Monday, July 08, 2013

If You Consume Calcium-Fortified Foods Or Take Calcium Supplements, You May Need To Supplement With Magnesium!

Fortified milk often has too much calcium
and not enough magnesium!

Last year I warned of the danger of taking too many calcium supplements. This is a perfect example of where "more" is not "better", especially if you are not balancing your calcium with other minerals or monitoring how much you are getting from your food. Yet doctors continue to overprescribe calcium supplements while, at the same time, food companies are having a contest to see who can fortify their products more.

Why are Food Companies in the Vitamin Business?
Given my sensitivity to over consuming calcium, I was troubled to find many of my favorite non-dairy milks were adding excessive amounts of calcium to their milk. In an effort to prove that non-dairy milk is a better source of calcium than dairy milk (it certainly is a healthier option), some brands boast that a single cup of their almond milk contains 455 mg of calcium where dairy milk only contains 276 mg. Although some people really depend on this type of fortification for their calcium, especially if they avoid dairy, foods fortified at these levels should really be regarded as supplements.

Most people don't keep a running tab of how much calcium they consume each day. So if they are already taking 500 to 1,000 mg of calcium supplements and drink 2 cups of fortified almond milk during the day, they could be approaching twice their daily requirement without even considering what they got from eating green leafy vegetables, broccoli, molasses, tofu, mineral water, chia seeds, almonds and other calcium-rich foods. And if you popped a few TUMS for heartburn, you could be getting another 200 to 400 mg per tablet.

Balance with Magnesium is Critical!
While calcium consumption is rising, the amount of magnesium people obtain is declining due to the depletion of minerals in our soil and the processing of our foods. This is a concern because if calcium and magnesium consumption is not balanced, taking too much calcium can do more harm than good and actually cause damage to the cells

Nutritionists suggest an optimal calcium to magnesium ratio of 1:1 or 2:1 but Americans consume 5 or more times the amount of calcium than magnesium. The ability of calcium to provide healthy bones and prevent osteoporosis depends heavily on the body having adequate levels of magnesium. High calcium/low magnesium can not only lead to osteoporosis and bone fractures, but can also cause arteriosclerosis, which can cause heart disease.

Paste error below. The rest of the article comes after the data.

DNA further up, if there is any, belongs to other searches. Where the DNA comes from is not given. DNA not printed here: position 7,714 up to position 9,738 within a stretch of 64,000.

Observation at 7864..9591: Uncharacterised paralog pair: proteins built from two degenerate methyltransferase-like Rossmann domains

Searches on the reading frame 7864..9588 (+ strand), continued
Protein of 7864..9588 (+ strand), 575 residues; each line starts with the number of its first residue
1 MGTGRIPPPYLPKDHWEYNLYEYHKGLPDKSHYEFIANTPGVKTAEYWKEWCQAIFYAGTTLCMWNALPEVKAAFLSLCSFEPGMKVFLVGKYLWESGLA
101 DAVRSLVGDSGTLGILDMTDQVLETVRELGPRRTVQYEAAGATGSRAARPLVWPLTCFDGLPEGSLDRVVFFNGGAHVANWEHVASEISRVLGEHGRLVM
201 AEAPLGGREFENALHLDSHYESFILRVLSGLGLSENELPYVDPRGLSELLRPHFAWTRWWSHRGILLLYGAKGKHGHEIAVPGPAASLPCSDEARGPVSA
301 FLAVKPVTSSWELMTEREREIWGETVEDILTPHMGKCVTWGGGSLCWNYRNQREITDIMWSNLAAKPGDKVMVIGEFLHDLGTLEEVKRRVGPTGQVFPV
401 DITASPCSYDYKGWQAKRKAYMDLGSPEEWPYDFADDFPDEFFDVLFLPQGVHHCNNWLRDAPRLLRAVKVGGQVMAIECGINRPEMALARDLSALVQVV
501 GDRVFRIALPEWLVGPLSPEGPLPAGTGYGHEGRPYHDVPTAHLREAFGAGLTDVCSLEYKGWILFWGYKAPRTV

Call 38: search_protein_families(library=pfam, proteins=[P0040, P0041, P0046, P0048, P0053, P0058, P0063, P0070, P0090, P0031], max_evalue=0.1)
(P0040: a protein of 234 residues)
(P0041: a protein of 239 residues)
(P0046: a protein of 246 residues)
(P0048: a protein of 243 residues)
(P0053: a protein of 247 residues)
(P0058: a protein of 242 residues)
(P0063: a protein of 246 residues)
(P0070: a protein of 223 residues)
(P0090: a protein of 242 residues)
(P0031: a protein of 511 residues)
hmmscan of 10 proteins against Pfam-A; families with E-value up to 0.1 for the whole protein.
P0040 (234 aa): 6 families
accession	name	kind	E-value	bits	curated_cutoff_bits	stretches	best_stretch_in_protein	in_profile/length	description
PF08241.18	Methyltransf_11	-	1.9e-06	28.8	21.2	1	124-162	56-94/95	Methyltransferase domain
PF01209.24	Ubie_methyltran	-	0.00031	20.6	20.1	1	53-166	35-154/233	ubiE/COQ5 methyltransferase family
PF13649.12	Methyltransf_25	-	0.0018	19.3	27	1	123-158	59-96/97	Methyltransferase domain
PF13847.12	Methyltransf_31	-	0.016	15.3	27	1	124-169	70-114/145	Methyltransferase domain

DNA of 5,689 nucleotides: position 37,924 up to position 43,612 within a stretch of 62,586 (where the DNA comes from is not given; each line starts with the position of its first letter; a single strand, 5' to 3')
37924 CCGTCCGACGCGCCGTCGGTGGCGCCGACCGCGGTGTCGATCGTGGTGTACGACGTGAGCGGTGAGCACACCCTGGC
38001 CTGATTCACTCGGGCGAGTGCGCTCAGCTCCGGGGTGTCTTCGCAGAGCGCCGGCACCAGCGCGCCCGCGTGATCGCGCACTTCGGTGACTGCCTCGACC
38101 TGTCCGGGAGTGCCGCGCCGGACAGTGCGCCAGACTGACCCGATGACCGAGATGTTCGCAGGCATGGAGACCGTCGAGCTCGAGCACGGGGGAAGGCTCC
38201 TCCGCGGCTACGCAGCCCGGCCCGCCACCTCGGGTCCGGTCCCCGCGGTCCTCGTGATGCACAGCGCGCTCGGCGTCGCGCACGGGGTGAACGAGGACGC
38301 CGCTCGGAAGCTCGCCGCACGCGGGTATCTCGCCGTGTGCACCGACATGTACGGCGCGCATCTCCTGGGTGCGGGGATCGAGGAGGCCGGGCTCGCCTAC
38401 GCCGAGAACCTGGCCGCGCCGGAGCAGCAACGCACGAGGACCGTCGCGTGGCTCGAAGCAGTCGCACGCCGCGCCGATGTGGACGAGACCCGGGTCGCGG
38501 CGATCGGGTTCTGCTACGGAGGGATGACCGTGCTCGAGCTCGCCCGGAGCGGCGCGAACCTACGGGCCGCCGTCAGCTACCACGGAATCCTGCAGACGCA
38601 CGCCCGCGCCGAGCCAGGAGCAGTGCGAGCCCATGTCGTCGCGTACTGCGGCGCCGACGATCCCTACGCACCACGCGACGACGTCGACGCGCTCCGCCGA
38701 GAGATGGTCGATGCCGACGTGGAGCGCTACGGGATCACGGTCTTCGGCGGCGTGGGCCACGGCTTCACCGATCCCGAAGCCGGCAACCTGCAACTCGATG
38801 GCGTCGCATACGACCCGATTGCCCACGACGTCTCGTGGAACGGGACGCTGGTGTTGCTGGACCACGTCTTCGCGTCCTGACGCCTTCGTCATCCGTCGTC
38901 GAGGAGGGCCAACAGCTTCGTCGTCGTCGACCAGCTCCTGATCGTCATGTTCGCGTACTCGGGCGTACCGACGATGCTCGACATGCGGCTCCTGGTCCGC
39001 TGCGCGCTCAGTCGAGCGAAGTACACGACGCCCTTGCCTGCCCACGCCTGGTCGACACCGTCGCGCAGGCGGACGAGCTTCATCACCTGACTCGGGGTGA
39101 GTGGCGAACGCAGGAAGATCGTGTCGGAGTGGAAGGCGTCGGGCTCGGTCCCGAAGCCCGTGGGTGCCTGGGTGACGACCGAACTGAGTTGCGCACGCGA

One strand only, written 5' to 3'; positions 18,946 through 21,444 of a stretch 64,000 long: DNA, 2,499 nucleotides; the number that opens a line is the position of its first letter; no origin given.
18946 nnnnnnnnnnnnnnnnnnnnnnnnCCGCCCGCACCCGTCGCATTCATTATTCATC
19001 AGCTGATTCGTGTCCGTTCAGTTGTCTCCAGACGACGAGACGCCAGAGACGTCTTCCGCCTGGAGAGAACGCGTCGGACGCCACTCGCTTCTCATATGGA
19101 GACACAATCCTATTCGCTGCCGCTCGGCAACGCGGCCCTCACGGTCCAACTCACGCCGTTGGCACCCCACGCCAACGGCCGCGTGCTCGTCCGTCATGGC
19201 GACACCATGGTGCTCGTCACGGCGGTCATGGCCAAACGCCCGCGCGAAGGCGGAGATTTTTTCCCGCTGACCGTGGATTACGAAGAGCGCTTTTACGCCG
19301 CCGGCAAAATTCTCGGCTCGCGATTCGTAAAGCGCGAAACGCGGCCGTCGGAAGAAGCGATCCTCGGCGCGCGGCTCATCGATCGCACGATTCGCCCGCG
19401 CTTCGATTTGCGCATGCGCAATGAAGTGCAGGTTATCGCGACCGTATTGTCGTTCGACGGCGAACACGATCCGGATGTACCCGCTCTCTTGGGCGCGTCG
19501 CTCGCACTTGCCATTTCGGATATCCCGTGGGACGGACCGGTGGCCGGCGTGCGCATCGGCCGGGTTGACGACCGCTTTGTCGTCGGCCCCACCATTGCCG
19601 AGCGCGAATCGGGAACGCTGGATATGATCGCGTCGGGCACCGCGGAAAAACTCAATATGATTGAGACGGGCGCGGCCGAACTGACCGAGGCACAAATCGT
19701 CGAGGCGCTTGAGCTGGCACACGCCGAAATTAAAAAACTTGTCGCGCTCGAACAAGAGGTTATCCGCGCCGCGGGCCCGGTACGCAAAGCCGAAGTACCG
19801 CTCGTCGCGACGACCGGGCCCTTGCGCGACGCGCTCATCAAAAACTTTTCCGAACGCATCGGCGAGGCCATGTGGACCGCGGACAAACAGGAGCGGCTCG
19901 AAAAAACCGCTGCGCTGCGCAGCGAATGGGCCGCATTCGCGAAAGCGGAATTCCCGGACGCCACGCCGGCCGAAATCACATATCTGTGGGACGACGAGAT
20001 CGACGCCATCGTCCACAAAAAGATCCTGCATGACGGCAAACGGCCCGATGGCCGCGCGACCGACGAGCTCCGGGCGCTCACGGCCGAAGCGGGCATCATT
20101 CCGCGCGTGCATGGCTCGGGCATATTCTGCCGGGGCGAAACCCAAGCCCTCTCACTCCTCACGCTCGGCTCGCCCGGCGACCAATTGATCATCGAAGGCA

Calcium and magnesium work in opposite ways yet together they allow the body to function properly. For example:
* Calcium excites nerves and magnesium calms them.
* Calcium (together with potassium) cause muscles to contract. Magnesium helps muscles to relax.
* Calcium makes bones hard but magnesium contributes to the bone structure and makes the bones less brittle.
* Calcium is needed for blood to clot but magnesium prevents blood from getting too thick.

The Nutritional Magnesium Association is an excellent source of information about magnesium.

If you are consuming high amounts of calcium,
consider taking a magnesium supplement.

Recommended Dietary Allowance
420 mg for adult males
320 mg for adult females

Food Sources Highest in Magnesium
Green vegetables are very good sources of magnesium because the center of the chlorophyll molecule (which is what gives green veggies their color) contains magnesium. 
Unrefined grains, some legumes, nuts and seeds are also good sources.

Food sources of magnesium include:
Pumpkin seeds (1/4 cup): 191 mg
Spinach (1 cup cooked): 157mg
Swiss chard (1 cup cooked): 150.5 mg
Soybeans (1 cup cooked): 148 mg
Sesame seeds (1/4 cup): 126 mg
Halibut (4 oz.): 121 mg
Black beans (1 cup cooked): 120 mg
Sunflower seeds (1/4 cup): 114 mg
Cashews (1/4 cup): 100 mg
Almonds (1/4 cup): 99 mg
Navy beans (1 cup cooked): 96 mg
Spelt (4 oz-wt): 95 mg
Tempeh (4 oz-wt): 87 mg
Buckwheat (1 cup cooked): 86 mg
Pinto beans (1 cup cooked): 85.5 mg
Brown rice (1 cup cooked): 84 mg
Quinoa (1 cup cooked): 84 mg
* (Source: World's Healthiest Foods rich in Magnesium)

Bottom Line
Keep tabs on your total calcium consumption. Add up what you are getting from supplements  and all foods, especially those that are fortified.

If you are out of balance, eat more magnesium-rich foods or consider taking a supplement. 

Do Not self-supplement with magnesium if you have the following conditions:
* Heart block (that requires a pacemaker)
* Myasthenia gravis
* Bowel obstruction
* People on kidney dialysis

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